'I am not free': Witness of Greyhound bus killing objects to Vince Li's absolute discharge

For some, the story of Vince Li — who killed a fellow passenger on a Greyhound bus in 2008 but was found not criminally responsible — ended when he was given an absolute discharge Friday. Not so for Kayli Shaw.

Kayli Shaw suffers from post-traumatic stress disorder, says mental-health system was kinder to NCR offender

Will Baker, formerly known as Vince Li, leaves the Law Courts building in Winnipeg, after his annual criminal code review board hearing, on Monday, Feb. 6, 2017. (THE CANADIAN PRESS/Trevor Hagan)

For some, the story of Vince Li — who killed a fellow passenger on a Greyhound bus in 2008 but was found not criminally responsible — ended when he was given an absolute discharge Friday. 

Not so for Kayli Shaw, who was one of the passengers on the bus when Tim McLean was beheaded. 

In a statement emailed to CBC Sunday, Shaw said she's afraid Li, whose name is now Will Baker, could stop taking medication for the schizophrenia that led to the fatal incident. 

His absolute discharge means Baker no longer has conditions imposed by the Criminal Code Review Board for his not criminally responsible designation, which used to include taking his medication under supervision, disclosing his address to his medical team and having no contact with the victim's family. 

"This is not right. Mr. Baker is free. I am not free," she wrote. "I live with things everyday."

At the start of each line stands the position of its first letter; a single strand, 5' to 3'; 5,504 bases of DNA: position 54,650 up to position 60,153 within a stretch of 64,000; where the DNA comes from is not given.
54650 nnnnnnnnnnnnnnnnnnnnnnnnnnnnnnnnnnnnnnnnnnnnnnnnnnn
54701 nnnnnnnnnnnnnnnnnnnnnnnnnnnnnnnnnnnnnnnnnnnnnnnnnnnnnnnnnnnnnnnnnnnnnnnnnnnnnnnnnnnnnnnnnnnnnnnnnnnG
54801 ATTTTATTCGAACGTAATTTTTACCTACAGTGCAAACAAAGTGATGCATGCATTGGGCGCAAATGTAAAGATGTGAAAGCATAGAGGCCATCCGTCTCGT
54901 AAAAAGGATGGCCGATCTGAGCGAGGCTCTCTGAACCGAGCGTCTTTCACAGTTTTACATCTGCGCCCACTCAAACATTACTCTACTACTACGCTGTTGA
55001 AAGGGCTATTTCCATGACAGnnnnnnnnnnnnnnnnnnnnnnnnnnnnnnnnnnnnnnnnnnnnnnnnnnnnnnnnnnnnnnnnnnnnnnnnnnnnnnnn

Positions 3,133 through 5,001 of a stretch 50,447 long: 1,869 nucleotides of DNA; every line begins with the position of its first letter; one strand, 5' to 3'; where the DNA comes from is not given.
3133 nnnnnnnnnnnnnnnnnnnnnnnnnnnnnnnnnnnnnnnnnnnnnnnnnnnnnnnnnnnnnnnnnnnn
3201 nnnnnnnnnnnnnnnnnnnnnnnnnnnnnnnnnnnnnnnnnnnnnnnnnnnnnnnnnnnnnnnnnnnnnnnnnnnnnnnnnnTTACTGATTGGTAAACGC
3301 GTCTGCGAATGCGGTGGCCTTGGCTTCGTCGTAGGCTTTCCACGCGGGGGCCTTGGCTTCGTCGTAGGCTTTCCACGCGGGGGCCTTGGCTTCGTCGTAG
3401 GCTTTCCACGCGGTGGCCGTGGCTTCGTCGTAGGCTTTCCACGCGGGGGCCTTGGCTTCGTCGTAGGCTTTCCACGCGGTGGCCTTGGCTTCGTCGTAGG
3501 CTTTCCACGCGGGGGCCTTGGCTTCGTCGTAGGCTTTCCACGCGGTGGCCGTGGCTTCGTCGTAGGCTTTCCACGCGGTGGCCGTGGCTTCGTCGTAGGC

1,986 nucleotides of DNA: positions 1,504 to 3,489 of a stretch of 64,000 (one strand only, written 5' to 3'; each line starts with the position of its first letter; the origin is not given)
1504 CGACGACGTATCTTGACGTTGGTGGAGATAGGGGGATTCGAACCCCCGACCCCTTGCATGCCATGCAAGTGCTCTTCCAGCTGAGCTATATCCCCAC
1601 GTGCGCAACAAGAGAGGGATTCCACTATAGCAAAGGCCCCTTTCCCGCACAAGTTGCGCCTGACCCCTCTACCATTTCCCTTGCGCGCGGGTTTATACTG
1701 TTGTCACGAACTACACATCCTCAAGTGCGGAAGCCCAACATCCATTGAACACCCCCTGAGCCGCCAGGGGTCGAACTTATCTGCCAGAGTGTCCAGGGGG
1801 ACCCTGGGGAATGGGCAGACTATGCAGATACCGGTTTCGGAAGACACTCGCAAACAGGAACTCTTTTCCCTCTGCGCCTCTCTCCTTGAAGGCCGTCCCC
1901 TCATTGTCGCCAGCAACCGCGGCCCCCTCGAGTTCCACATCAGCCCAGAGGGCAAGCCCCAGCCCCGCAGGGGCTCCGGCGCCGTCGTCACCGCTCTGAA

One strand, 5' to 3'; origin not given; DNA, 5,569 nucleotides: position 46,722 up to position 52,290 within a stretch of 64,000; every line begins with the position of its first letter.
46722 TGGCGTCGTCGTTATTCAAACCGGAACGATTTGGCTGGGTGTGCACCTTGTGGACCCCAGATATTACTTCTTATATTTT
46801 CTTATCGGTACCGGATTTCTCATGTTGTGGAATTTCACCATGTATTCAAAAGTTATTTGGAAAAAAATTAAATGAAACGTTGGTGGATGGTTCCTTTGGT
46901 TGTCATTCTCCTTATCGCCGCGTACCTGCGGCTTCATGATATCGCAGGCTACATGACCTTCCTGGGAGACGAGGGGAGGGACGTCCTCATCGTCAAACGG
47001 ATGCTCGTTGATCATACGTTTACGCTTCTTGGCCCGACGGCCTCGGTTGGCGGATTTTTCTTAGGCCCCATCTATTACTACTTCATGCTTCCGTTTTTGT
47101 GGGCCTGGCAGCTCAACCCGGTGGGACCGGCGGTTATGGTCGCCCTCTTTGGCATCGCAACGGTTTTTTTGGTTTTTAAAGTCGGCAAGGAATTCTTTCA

Shaw was 22 when the attack happened, the same age as McLean. 
Tim McLean. (Family photo)

She was diagnosed with post-traumatic stress disorder after the incident, but says she believes the system was much kinder to Baker. 

"The decisions made by the medical review board seemingly reflects [that] those with that severity of mental illness are able to walk away without much thought of others," she wrote. "Yet for those who have been affected by other mental health issues are unable to get 'fixed and able to walk away' without such being used against them."

Shaw, another passenger and Tim McLean Sr. all filed lawsuits against the bus line, the Canadian government, RCMP and Li in 2011. They later had to drop the RCMP from the suit in 2013, and cross out a section that alleged Canada "failed to ensure the safety of passengers on board buses travelling between provinces." 
Dawn breaks over the Greyhound bus near Portage la Prairie, Man., on July 31, the morning after Tim McLean, 22, was killed. (CBC)

In 2015, both passengers dropped their suits against Greyhound as well, after the bus line said it could not be sued under Manitoba's system of no-fault vehicle insurance.

"I have to go through the abuses of the persons in power of making decisions on my life and the risk placed upon me," she wrote Sunday. 

"Yet a man that is forced to seek help gets to be known as not a risk." 

She's not alone in that opinion. McLean's great-uncle Dave Melcosky told CBC that the family is disappointed, and interim federal Conservative leader Rona Ambrose criticized the decision in a Facebook post. 

But the national director of the Canadian Mental Health Association, Mark Henick, said releasing Baker was the right choice. He said that Li's schizophrenia has been treated, but the victims left behind may have more healing to do.

With files from Tessa Vanderhart, Karen Pauls